It is this last claim which concerns the Tribune of the Proletariat. The establishment of bourgeois democracy involves the extirpation of political power from a great mass of people. The courts in the United States, for example, are not only modeled on aristocracies and are de jure immune from most public pressure, but have de facto been reduced to mere functionaries of capital. While much of the self-aggrandizing mythos of the United States involves repeating the claim that the U.S. is a democratic society, its constitution was intentionally set up to limit the extent to which direct democracy can influence the law. Madison’s Federalist No. 10, in fact, argues that the system of indirect representation that the U.S. Constitution sets up is superior to direct democracy because the former can more effectively quell the effects of factionalism.73 Add to the system of indirect representation undemocratic elements such as the Supreme Court, Senate, and Electoral College, and one can see that despite the mythologizing of the United States as the land of the free, popular sovereignty is far from universal.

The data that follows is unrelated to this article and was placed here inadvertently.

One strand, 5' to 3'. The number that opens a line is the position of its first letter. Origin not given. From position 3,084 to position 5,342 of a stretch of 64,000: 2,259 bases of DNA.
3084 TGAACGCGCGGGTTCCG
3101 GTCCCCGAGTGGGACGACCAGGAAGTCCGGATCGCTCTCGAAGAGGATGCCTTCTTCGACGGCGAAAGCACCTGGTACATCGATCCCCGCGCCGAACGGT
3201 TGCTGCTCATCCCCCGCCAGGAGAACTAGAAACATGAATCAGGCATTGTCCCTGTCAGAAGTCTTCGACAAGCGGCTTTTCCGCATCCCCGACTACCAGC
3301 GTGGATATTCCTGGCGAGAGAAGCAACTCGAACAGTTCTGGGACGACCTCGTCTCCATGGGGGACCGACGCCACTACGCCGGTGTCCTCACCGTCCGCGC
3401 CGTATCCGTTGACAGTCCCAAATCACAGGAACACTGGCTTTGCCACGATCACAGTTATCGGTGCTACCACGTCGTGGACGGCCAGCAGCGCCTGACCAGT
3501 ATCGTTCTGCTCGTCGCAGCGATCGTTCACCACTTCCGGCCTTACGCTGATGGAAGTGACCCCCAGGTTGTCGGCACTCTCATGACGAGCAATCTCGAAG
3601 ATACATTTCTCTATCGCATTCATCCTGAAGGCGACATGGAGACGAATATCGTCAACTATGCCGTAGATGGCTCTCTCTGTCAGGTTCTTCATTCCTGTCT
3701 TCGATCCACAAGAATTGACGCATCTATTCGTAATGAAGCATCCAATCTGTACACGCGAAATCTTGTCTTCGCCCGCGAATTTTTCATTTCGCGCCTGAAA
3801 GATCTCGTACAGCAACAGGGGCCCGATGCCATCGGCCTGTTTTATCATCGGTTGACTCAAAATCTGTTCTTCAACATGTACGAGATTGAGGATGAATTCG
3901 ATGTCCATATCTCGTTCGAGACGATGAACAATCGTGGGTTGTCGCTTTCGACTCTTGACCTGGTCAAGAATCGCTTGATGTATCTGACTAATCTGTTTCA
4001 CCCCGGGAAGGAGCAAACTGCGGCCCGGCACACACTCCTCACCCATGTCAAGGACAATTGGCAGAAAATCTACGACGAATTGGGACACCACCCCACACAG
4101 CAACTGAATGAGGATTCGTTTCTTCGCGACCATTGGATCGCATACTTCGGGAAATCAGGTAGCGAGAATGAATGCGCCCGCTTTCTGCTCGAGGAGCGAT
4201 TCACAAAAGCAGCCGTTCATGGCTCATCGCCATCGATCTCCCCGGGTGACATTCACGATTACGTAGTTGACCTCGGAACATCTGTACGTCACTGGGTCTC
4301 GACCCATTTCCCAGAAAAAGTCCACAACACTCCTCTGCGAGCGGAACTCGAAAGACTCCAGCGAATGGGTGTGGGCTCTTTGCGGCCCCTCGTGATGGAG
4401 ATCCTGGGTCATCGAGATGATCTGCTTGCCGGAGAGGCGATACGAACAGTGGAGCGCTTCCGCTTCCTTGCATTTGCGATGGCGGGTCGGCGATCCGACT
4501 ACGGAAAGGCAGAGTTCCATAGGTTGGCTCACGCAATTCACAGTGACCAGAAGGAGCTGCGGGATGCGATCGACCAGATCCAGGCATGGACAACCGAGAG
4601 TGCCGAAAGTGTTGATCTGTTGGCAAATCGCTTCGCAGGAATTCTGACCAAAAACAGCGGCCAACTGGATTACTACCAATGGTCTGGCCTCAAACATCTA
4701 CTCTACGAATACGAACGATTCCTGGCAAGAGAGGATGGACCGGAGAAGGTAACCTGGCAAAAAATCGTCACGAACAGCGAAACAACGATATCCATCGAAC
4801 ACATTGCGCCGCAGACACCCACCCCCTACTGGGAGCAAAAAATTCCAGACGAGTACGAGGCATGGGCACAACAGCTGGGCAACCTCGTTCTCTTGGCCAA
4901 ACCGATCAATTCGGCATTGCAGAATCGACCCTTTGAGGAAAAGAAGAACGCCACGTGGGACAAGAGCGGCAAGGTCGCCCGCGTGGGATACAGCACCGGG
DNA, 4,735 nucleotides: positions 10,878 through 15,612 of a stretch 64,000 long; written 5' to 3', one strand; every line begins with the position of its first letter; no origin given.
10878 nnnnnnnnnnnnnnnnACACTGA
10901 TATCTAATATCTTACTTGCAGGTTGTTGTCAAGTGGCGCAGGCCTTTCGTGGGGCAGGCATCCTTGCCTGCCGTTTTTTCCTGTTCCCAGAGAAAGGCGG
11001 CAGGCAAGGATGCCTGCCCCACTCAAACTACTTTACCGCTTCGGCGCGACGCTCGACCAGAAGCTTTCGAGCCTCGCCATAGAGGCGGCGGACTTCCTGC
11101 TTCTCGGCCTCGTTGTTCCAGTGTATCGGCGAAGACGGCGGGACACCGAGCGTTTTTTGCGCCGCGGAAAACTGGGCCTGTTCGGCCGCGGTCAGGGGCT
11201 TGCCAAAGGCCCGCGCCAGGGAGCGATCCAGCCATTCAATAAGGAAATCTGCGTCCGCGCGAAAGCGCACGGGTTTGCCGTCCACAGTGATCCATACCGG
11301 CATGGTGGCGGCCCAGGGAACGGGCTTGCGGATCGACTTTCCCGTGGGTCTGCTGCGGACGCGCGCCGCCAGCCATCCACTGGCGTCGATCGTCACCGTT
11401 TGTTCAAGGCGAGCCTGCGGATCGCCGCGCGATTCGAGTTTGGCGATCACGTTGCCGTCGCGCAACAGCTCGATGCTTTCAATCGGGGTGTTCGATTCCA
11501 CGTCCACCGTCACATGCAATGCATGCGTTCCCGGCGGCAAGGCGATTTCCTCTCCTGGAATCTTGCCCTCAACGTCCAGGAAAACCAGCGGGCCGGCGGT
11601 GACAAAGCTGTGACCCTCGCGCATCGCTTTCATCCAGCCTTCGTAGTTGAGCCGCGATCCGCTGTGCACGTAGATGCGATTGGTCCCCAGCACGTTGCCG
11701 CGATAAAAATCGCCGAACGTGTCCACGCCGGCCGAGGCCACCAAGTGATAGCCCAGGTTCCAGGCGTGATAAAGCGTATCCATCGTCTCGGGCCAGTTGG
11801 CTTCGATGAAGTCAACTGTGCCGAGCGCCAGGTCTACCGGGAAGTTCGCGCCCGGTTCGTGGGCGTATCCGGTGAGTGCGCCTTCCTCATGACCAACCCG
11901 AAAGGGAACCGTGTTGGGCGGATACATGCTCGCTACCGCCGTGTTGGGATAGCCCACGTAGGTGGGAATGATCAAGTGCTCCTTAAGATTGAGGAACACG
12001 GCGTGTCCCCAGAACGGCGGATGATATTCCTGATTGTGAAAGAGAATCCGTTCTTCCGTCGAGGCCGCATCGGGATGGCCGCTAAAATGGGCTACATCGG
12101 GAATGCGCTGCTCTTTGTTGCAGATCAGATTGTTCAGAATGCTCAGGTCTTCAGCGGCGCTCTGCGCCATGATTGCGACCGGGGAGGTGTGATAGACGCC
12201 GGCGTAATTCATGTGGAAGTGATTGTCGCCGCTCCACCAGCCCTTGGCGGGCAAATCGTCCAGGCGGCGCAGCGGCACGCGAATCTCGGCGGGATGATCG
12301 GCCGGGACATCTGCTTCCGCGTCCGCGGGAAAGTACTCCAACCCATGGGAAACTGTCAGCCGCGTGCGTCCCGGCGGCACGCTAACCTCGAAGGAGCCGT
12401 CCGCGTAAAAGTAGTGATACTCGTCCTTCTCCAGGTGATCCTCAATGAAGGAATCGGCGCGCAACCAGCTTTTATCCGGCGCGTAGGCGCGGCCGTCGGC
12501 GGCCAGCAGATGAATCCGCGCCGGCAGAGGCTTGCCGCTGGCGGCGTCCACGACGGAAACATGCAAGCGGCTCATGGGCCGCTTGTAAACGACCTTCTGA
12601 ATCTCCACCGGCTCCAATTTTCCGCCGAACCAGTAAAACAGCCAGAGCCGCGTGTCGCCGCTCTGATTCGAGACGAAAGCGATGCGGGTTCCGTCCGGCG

On the other hand, the establishment of the Tribune of the Proletariat would revive political power among the working classes. It does not limit membership to those in geographically arbitrary areas (as is the case in the Senate), or to those who hold judicial appointments and admittance to the bar (as in the case of the U.S. court system), but only to those in a small economic class. It is a democratic institution which entrusts the demos. For this reason, its establishment would entail a higher and purer form of democracy than the one which most governments today practice.